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I do not recall any source that names (for example) African natives serving on naval vessels, as Captain, officer, crew or otherwise.

FYI, black seamen were rather common in the Royal Navy. And there is no indication that there was any particular discrimination against them in a formal sense. Socially, there's no one lower than Jack Tar, not even Jim Tar. If I remember correctly, there were a few black mates to be found here and there.

And this doesn't concern the navy, but I know for a fact that Spain had numerous professional soldiers of Hatian descent in service to crown. They were sort of like modern freedmen knights or warlords with their own attendant households, retainers and armed followers. They served in Florida, especially.

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FYI, black seamen were rather common in the Royal Navy. And there is no indication that there was any particular discrimination against them in a formal sense. Socially, there's no one lower than Jack Tar, not even Jim Tar. If I remember correctly, there were a few black mates to be found here and there.

And this doesn't concern the navy, but I know for a fact that Spain had numerous professional soldiers of Hatian descent in service to crown. They were sort of like modern freedmen knights or warlords with their own attendant households, retainers and armed followers. They served in Florida, especially.

 

What you say may be true, after they abolished slavery. Before that, any black man caught was sold, it was the law and who is an empire to let a good profit go to waste?

~Brigand

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What you say may be true, after they abolished slavery. Before that, any black man caught was sold, it was the law and who is an empire to let a good profit go to waste?

~Brigand

I'm talking about freedmen and Africans in the Napoleonic era and 18th century, Brigand.

Slavery was never legal in England, and even the staunchest slave societies had their classes of free blacks and Creoles.

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I'm talking about freedmen and Africans in the Napoleonic era and 18th century, Brigand.

Slavery was never legal in England, and even the staunchest slave societies had their classes of free blacks and Creoles.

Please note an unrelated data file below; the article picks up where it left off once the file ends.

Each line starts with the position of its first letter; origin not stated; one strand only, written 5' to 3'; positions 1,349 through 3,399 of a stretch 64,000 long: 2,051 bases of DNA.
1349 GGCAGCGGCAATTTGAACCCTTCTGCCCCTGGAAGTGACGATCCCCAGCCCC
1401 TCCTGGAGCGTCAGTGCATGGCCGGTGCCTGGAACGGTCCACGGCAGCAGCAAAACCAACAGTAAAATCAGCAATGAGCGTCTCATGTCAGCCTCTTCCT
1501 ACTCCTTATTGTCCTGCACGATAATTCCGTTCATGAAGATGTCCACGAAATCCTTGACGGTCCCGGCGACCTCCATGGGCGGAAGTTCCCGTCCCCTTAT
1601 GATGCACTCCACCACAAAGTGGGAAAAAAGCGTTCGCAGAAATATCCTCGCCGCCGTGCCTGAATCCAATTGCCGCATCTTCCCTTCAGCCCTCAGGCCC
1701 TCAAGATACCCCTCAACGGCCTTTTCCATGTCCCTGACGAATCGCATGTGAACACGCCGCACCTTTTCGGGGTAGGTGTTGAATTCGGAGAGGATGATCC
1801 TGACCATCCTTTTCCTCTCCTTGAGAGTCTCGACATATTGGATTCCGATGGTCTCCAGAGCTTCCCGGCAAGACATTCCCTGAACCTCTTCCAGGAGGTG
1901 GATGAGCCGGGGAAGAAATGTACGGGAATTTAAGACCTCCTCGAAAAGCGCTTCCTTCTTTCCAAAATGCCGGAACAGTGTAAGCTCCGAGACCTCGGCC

The below are direct quotes from the book "The Liverpool Privateers and the Liverpool Slave Trade" by G. Williams, published in 1897.

The following is from Williamson's Advertiser, Liverpool of Feb. 17th, 1758:-

"For Sale a Healthful Negro Boy, about 5 feet high, well proportioned, of a mild, sober, honest disposition; has been with his present master 3 years, and used to wait on a table, and to assist in a stable."

On the 8th of September, 1758, the following appeared in the same paper:

"Run away from Dent, in Yorkshire, on Monday, the 28th August last, Thomas Anson, a negro man, about 5 ft. 6 ins. high, aged 20 years and upwards, and broad set. Whoever will bring the said man back to Dent, or give any information that he may be had again, shall receive a handsome reward from Mr. Edmund Sill, of Dent; or Mr. David Kenyon, merchant, in Liverpool."

In 1765, we have another specimen from the same source:

"To be sold by Auction at George's Coffee-house, betwixt the hours of six and eight o'clock, a very fine negro girl about eight years of age, very healthy, and hath been some time from the coast. Any person willing to purchase the same may apply to Capt. Robert Syers, at Mr. Bartley Hodgett's, Mercer and Draper near the Exchange, where she may be seen till the time of Sale."

In the paper of September 12th, 1766, was announced:

"to be sold at the Exchange Coffee-house in Water Street, this day the 12th inst. September, at one o'clock precisely, eleven negroes, imported per the Angola."

The property in slaves was specifically acknowledged by statute of 5th, Geo. II., Cap. 7, and again by I3th, Geo. III., Cap. 14.

 

See also: Slavery Abolition Act 1833.

 

But I think we are drifting off-topic here.

 

~Brigand

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What you say may be true, after they abolished slavery. Before that, any black man caught was sold, it was the law and who is an empire to let a good profit go to waste?

~Brigand

 

 

Not according to the very well respected historian N A M Rodger and many others.

 

For a start, in the Merchant Service of all nations in America and the West Indies there were Slave Seamen. Free Black Seamen in the Royal Navy show up in the records less from the fact that they weren't there and more from the fact that their colour wasn't though remarkable. The lack of discrimination against them is exemplified by the fact that two white sailors were hung for sodomy at the Nore in 1761 almost entirely on the evidence of a Black seaman - we know that he was black as one of the defendants objected to his evidence because of it and it was recored in the records of the Court Marshal. They were, however, more common in ships serving in the West Indies, where black sailors would transfer from ship to ship as vessels left the area.